With whom will you speak to before deciding on your future?

I mostly talk to my dad, my mom, Albi [Alberto Tebaldi, VR46 manager], Uccio [Salucci, friend], and Carlo [Casabianca, personal trainer]. My dad and my mom—also, the others—want me to continue. But, come on, you have to be realistic. I'd like to but we have to be more competitive than this year. Otherwise, we’d better not. And that’s fine too.

Rossi and Hamilton
Uncommon sight: Rossi peeks over his shoulder at Hamilton, who traded his driving suit this past December for leathers and knee pucks. About the outing, Hamilton said, “It was so cool to be out on track and see Valentino ahead of me on the same bike.”Yamaha

Yamaha says there will always be a bike for you.

Do you know for sure? I'm happy to hear it. They seem very positive, and that’s an honor for me.

They say they don't feel hostage, that they believe in your competitiveness.

This is important. I repeat, it is a great honor and also a great luxury for a rider to quit when he decides. They usually fire you.

You have said that Yamaha should promote Fabio Quartararo. With Maverick Viñales, you have three riders for two seats.

It’s a problem.

Viñales made it clear that he won’t accept to be moved to the Petronas Sepang Racing Team, and maybe Quartararo won't agree to stay there.

I don’t see the difference in going to Team Petronas.

Would you go?

I’d like to stay where I am, but, as I said, there are three of us for two places and you have to think of a third place. And for me, even if it’s Petronas, the team doesn’t seem bad. But maybe Viñales is leaving. Or Quartararo changes bikes. Who knows what he thinks?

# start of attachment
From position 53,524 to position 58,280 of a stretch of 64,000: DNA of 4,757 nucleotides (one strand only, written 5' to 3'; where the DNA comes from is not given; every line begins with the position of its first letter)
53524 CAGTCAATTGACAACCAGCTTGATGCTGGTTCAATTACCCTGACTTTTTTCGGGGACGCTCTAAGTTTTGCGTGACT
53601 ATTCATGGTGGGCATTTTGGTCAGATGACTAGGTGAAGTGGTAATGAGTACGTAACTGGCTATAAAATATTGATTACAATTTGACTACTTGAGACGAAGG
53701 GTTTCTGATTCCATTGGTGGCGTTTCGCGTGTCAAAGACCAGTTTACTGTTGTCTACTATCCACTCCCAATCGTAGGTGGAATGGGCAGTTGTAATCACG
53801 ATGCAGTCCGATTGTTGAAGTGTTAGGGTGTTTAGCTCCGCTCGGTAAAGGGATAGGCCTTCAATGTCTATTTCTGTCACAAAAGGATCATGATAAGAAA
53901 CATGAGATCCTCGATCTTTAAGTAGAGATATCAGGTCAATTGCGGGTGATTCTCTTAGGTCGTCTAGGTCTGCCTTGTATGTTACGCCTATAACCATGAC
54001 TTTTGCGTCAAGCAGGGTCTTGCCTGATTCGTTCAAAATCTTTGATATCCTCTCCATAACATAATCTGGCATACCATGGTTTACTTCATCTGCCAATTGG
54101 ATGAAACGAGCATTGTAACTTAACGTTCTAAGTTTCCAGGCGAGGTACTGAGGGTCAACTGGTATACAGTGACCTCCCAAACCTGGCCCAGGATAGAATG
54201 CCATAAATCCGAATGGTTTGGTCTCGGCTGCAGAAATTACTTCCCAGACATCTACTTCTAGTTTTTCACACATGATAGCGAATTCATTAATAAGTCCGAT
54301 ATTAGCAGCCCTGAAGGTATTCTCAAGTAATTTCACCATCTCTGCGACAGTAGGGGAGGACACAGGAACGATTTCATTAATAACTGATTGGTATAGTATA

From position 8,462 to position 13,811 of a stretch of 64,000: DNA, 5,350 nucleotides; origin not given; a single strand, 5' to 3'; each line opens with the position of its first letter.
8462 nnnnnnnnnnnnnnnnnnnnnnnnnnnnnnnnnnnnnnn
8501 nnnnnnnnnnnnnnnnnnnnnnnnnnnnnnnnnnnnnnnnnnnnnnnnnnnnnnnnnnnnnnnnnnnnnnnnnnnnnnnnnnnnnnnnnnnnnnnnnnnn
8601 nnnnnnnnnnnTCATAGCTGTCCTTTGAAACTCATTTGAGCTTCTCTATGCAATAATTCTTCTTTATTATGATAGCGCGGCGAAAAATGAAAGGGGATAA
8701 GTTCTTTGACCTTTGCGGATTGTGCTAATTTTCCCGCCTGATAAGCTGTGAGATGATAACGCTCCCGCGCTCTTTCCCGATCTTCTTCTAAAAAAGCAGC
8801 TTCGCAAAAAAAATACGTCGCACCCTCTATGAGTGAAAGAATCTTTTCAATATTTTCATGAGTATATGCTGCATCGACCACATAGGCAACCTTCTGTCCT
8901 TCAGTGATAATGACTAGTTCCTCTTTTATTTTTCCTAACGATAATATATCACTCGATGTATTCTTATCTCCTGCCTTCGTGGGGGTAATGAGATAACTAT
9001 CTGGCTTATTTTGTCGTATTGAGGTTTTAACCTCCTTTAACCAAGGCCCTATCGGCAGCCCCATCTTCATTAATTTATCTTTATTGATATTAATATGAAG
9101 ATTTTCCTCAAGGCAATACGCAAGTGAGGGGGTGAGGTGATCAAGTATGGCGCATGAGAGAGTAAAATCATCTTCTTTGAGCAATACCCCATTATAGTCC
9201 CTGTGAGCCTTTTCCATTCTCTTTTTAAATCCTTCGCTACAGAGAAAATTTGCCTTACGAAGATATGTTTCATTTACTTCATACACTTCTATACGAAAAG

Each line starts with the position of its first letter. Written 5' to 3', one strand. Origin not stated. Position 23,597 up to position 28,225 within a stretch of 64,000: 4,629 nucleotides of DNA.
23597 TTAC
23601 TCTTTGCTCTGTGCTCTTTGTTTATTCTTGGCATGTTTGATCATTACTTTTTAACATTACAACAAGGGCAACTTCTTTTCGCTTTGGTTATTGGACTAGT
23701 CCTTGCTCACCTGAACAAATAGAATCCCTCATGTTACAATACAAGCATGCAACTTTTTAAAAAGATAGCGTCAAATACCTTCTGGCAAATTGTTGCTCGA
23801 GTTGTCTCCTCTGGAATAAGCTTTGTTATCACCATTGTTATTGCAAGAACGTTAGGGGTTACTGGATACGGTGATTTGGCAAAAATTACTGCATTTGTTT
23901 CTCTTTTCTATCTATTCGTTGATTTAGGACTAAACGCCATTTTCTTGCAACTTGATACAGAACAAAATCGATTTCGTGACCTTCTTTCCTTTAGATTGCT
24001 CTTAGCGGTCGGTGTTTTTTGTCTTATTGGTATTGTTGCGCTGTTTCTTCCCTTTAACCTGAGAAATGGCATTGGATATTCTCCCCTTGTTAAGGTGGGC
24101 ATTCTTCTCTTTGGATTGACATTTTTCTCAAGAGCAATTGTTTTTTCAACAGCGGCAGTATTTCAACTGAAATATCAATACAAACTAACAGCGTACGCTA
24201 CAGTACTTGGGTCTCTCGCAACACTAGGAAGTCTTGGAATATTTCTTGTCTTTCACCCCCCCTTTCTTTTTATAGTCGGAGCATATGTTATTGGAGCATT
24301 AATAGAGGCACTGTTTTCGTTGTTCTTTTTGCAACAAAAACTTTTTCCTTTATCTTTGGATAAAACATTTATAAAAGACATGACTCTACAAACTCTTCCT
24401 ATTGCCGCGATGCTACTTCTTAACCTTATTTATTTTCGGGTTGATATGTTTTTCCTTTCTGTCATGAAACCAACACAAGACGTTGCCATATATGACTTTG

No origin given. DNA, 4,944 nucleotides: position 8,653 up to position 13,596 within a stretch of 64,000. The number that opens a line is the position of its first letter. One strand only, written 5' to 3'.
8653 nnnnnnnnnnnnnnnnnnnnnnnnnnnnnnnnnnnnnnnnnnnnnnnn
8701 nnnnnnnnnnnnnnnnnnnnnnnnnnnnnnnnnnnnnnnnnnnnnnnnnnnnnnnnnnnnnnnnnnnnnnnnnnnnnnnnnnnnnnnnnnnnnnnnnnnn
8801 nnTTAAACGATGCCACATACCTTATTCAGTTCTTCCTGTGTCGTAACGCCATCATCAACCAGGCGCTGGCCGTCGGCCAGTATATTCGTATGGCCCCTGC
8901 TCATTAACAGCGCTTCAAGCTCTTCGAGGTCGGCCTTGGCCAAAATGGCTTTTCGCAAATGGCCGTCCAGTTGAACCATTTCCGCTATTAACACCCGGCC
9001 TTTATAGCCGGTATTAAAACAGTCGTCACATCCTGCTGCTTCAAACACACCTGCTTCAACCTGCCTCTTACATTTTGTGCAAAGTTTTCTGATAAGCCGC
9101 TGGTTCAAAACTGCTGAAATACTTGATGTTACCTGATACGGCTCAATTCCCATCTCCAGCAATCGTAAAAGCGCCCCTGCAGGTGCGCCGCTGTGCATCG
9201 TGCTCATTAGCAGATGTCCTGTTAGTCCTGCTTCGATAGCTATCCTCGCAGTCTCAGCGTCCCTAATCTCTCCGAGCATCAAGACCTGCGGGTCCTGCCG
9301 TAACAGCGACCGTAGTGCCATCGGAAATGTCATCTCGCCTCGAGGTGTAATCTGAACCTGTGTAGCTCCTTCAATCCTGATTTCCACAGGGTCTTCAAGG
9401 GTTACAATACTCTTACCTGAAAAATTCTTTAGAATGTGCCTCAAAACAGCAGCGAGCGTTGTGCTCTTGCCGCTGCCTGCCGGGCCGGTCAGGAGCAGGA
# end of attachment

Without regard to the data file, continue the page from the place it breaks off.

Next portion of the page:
Yamaha has thought about Jorge Lorenzo as a test rider.

I think it would be a good idea to make him an offer. But you have to understand if Jorge wants to be a tester. If I have a motivated Jorge, who says he no longer wants the pressure of 20 races a year but still likes to ride, in my opinion, yes. For me, if he gets on the Yamaha, he’s fast.

Gulf 12 Hours podium
Rossi (top, right) celebrates a podium finish in the Gulf 12 Hours in Abu Dhabi with Ferrari teammates Uccio Salucci and Luca Marini. “It’s a long day but very fun,” Rossi said. “It was Luca’s debut. I know what he can do from rally driving, and we enjoyed it very much.”Yamaha

The Dakar Rally is beginning in Saudi Arabia, and Fernando Alonso will be the first F1 world champion to compete in the race.

I’m curious to see what he will do. I really like the Dakar, although I don’t know if I will ever race it.

Have you changed your mind?

I’d like more to race on the asphalt. I’m faster than on gravel and sand.

In the Gulf 12 Hours in Abu Dhabi, you shared the cockpit of a Ferrari with your brother, Luca.

It was beautiful. I’m trying to teach him about car racing. He’s got great potential. He’s fast and smart. And he’s having fun.

What can you promise the world of motorcycling this year?

What I can promise for 2020 is that I will do my best. I’ll prepare myself to the maximum, trying to be competitive. I would like to do good races and fight for the top three in the championship.

And what would you like personally?

A Yamaha that is 10 kilometers per hour faster on the straight, which is as fast as the Honda and Ducati. I know, that will be difficult…